How much golf would you play if you could play as much as you wanted? Imagine all of life's constraints--work, family, money, a nagging injury--vanished.
This was the question posed in a recent study by Minnesota State University. More than 2,000 golfers participated. Every respondent had a USGA Handicap (the average Index was 13.3), and most were summer-starved Minnesotans, so a pretty serious bunch. Including time for practicing, reading about golf or watching it on TV, as well as yapping about it at the 19th hole, the magic number that shook out was 21 hours a week. Blackjack. Call it three or four rounds, plus a few extracurriculars.
But in reality these golfers were getting only 10 hours. Now, that 11-hour deficit might not draw sympathy from the family man with two jobs who's lucky to get out once a month, but the research underscores a critical point: Most golfers aren't happy with their "golf time." Golf requires real hours, just as maintaining or improving the skill to play a musical instrument requires real hours, and certain life-decisions affect those hours more than others. What we see as the true obstacles, however, can depend on our perspective. Says Dr. Dan Sachau, who led the study with the help of the Minnesota Golf Association's Warren Ryan: "Overwhelmingly, most golfers didn't feel strongly that golf interfered with their work but were more inclined to say that work interfered with their golf."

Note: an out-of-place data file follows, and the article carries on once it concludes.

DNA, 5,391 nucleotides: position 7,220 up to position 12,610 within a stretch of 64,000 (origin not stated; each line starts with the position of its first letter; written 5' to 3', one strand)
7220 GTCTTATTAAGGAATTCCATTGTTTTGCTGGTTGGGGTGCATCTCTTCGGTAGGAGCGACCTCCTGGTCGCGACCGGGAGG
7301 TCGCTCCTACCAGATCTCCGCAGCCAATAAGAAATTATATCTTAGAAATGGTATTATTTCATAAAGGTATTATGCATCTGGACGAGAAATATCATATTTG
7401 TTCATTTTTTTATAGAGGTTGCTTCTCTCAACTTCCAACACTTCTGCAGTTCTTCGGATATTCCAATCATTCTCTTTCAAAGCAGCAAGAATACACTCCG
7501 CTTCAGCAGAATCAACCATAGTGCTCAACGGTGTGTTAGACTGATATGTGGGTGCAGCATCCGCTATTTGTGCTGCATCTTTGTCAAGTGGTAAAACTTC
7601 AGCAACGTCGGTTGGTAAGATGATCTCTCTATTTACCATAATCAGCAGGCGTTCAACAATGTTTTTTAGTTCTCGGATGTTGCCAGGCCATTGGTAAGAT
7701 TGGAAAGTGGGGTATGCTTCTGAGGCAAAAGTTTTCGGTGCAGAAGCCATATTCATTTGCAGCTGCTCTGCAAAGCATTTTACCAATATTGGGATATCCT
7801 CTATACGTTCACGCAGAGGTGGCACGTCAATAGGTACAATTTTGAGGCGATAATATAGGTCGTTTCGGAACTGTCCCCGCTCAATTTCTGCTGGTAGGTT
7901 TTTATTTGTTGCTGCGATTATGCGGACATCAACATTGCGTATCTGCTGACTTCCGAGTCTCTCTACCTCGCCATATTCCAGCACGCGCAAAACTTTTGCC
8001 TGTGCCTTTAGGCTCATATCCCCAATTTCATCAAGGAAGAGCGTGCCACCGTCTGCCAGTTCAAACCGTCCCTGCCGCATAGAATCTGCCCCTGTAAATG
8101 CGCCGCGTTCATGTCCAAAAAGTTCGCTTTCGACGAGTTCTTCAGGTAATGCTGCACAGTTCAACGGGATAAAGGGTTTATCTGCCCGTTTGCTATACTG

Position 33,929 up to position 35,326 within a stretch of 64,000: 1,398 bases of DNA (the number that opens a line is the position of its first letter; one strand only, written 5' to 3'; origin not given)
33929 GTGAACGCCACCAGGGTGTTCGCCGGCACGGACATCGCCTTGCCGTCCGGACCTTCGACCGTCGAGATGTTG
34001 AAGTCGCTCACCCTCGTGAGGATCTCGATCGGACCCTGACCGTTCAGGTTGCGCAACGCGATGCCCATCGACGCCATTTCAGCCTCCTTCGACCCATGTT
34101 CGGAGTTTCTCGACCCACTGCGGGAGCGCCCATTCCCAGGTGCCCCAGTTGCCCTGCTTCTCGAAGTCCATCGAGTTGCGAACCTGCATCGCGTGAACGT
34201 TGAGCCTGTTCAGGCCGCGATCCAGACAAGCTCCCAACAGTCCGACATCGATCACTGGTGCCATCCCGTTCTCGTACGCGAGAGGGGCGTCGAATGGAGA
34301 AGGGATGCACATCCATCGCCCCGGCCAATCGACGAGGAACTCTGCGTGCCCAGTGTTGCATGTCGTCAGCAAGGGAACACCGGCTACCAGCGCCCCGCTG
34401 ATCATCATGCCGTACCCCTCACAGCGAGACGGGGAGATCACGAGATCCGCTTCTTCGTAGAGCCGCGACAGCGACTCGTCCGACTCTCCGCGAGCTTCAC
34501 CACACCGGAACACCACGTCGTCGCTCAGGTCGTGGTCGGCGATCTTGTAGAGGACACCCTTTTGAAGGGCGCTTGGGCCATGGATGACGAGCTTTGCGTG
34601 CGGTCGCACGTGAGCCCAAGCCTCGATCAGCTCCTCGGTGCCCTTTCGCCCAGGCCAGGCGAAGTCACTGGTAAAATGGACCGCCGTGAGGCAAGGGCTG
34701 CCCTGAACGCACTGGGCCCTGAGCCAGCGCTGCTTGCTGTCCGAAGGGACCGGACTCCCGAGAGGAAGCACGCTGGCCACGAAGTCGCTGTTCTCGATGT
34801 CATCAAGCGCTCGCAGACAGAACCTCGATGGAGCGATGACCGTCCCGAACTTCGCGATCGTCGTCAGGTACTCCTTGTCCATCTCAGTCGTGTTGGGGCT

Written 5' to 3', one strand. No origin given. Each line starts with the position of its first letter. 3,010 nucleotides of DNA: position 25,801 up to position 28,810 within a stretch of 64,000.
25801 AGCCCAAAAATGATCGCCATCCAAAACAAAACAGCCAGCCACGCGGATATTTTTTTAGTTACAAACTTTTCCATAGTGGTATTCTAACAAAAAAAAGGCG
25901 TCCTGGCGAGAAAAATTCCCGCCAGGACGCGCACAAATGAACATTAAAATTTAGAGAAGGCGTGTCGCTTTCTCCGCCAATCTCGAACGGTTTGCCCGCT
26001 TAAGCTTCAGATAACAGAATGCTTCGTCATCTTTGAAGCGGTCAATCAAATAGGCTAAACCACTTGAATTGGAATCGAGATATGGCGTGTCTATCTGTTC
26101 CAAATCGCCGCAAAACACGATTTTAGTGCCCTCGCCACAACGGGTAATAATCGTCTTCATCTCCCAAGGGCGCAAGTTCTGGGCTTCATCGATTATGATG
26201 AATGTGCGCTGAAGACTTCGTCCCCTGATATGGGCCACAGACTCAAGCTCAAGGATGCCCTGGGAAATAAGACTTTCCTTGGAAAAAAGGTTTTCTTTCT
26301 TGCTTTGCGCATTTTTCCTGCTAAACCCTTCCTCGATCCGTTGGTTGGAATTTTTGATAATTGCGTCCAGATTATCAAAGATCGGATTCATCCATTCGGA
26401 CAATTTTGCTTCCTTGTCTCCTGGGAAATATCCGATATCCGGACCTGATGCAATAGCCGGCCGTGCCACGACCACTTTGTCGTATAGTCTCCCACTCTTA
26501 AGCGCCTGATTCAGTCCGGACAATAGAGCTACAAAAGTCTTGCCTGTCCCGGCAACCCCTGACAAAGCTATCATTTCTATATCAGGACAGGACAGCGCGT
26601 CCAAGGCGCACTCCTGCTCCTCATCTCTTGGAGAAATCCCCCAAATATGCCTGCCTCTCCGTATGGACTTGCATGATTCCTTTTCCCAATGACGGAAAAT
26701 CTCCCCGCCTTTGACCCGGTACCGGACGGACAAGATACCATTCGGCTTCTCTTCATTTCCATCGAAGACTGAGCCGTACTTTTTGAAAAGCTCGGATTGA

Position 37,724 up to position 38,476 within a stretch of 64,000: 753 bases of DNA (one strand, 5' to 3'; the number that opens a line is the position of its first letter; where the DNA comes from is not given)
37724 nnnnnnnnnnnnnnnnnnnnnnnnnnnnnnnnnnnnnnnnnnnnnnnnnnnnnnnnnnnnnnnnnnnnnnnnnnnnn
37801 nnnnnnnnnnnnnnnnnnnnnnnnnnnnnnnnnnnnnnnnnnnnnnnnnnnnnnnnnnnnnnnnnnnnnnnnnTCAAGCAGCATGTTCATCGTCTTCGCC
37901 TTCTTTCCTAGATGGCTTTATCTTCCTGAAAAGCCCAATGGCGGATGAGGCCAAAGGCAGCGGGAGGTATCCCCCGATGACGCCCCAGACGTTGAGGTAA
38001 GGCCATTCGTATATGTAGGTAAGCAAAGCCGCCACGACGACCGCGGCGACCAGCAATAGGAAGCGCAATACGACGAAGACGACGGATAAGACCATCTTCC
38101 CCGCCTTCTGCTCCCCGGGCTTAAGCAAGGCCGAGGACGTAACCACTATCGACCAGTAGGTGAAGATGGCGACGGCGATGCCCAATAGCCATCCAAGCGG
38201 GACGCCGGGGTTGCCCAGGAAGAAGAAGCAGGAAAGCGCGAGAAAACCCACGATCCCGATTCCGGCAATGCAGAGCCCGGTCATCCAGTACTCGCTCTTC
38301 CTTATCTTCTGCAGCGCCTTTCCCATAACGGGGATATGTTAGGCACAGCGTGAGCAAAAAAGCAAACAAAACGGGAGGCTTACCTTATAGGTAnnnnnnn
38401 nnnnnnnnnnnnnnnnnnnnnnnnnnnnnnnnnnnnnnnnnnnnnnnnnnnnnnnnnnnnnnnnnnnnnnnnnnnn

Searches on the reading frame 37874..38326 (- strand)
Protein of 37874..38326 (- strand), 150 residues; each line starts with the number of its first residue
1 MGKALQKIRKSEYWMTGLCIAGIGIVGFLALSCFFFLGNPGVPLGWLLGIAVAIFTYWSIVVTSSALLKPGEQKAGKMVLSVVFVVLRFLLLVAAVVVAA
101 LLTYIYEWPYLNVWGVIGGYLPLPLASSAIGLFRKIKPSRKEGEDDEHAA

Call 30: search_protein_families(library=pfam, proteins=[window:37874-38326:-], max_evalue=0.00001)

At least it sounds like they have their priorities in order.
Number of hours per week you want to spend on golf
Actual hours you spend on golf if you have a full-time job
Weekly golf hoursmif you work part-time
Extra hours coming your way if you don't have children
Hours you gain back once your child becomes a teenager
Extra hours you'll score if your spouse also plays
Extra hours you have if you're living alone
Golfers who are not satisfied with their ability to balance the demands of work and golf
Golfers who are not satisfied with their ability to balance the demands of home and golf
Golfers who are not comfortable asking their boss for time off to play an important event
Golfers who regret the five minutes of "golf time" they lost reading this article.